UWO and UW-Whitewater traded points throughout the match, keeping the scores close. The largest margin of victory was three points in a match that was tied on 19 different occurrences. Despite losing close sets, sophomore Rebecca Doughty said that she’s not disappointed with her team’s efforts and that they left it all on the court. “We fought extremely hard,” Doughty said. “We played really well and so did they, so sometimes that’s just the way it goes.” The Titans fell short of continuing their historic run in their attempt to be the first sixth-seeded team to ever play in a WIAC championship. The Titans, who won at UW-La Crosse during the first round of the league tournament last week, was the first sixth-seeded team to win a match in postseason play since 1997. Gardner said she is very optimistic in next year’s team as she returns for her senior year. “The season did not start out the way we were hoping with multiple injuries and uncharacteristic losses,” Gardner said. “However, as a whole, I think that it is preparing us for the future because now we are prepared for whatever and we know we can adapt to just about any kind of challenge that comes our way.” The Titans will be returning all but four players next year as they seek to continue their success in 2019.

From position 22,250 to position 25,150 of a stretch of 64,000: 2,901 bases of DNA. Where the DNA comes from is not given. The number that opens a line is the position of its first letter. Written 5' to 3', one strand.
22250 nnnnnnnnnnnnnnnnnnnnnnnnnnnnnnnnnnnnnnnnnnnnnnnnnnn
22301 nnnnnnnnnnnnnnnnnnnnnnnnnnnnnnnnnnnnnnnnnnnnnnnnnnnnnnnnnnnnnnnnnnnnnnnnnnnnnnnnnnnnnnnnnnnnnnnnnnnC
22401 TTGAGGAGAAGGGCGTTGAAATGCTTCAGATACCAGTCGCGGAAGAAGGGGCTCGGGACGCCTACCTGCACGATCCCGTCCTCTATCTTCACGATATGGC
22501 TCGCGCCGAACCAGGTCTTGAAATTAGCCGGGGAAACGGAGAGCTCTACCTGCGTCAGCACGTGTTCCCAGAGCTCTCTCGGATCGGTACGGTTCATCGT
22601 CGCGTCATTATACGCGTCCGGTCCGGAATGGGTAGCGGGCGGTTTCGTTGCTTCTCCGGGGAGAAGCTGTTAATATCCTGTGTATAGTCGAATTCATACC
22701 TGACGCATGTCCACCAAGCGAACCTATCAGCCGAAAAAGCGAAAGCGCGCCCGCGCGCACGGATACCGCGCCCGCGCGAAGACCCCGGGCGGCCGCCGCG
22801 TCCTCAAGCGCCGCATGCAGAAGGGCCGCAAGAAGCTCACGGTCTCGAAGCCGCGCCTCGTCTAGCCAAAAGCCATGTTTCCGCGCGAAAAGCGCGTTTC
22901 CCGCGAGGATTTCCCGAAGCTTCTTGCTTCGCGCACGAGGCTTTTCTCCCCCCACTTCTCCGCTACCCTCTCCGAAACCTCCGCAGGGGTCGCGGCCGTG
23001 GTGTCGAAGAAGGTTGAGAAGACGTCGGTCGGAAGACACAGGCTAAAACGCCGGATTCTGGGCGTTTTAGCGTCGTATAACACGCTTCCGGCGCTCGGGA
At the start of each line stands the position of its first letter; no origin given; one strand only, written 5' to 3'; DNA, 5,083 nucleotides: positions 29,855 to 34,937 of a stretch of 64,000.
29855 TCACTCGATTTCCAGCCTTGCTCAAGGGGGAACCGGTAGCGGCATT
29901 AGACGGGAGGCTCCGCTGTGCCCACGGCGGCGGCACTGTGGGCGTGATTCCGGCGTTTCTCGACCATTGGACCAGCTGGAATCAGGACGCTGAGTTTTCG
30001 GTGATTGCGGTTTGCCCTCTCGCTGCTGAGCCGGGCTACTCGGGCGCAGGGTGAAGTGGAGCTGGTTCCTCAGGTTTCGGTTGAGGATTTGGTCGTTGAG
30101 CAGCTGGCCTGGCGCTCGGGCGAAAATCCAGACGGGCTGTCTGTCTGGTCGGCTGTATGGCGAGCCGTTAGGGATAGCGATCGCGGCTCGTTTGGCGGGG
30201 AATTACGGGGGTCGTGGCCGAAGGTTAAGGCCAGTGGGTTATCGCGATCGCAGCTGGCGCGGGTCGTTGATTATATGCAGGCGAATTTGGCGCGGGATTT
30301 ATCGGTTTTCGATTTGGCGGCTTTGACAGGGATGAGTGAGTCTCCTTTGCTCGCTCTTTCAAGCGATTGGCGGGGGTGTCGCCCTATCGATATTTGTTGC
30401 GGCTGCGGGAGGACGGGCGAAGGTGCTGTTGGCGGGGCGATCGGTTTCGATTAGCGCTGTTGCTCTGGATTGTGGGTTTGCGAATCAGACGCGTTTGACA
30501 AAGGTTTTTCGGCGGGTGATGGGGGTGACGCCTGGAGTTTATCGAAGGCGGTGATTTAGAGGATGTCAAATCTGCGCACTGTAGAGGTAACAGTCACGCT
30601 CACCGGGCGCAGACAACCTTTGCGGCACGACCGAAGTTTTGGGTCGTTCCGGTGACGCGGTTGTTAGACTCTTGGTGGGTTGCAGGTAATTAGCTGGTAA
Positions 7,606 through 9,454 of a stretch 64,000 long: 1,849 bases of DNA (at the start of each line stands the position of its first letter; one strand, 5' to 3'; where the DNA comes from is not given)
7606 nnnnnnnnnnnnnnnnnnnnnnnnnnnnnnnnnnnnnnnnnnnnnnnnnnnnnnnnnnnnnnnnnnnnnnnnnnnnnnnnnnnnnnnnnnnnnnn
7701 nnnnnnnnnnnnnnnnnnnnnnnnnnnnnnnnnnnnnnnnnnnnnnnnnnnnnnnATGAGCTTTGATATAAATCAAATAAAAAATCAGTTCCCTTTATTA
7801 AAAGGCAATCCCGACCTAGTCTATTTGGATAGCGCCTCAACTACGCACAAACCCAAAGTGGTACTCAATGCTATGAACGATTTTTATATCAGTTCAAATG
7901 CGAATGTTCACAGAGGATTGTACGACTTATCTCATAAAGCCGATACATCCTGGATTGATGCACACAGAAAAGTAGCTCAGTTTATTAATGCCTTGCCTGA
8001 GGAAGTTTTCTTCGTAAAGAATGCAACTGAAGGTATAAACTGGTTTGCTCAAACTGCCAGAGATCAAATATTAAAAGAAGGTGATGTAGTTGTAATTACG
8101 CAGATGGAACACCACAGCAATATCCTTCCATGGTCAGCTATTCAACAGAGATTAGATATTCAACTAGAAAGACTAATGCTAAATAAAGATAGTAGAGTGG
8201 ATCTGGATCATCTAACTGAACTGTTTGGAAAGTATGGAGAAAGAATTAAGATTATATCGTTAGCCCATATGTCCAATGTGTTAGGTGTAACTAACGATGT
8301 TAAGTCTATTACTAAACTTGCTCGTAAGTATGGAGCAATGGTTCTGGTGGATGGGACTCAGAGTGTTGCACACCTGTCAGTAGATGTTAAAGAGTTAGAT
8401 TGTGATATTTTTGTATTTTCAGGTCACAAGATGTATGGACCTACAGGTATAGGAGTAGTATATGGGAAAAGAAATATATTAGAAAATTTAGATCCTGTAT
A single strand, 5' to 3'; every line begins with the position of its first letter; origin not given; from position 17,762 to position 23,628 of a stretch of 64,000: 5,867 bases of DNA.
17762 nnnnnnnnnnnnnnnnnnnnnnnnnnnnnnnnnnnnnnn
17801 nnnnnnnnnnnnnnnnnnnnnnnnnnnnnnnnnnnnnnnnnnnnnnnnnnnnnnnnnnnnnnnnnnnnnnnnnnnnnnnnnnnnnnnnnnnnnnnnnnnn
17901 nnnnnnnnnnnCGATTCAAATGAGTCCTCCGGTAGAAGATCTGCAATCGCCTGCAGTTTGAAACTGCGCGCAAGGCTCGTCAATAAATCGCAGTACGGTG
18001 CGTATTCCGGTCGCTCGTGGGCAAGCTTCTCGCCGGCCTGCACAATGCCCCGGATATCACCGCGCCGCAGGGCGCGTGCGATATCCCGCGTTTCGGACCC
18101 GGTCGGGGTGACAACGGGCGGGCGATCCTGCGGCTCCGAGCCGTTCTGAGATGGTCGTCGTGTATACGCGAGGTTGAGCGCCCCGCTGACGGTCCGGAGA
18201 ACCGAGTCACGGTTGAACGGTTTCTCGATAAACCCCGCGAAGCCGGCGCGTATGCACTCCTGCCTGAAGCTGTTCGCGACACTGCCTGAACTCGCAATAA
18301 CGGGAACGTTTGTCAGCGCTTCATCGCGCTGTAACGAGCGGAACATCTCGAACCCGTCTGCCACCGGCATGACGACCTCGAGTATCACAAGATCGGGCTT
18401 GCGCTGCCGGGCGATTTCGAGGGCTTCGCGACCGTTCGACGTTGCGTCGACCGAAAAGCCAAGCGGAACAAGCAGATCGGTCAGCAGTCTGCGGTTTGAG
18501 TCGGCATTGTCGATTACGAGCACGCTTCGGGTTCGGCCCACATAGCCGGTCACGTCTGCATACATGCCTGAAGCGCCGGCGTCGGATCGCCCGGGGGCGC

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The Advance-Titan 11/08/2018  

The Advance-Titan print edition from November 8, 2018.

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The Advance-Titan print edition from November 8, 2018.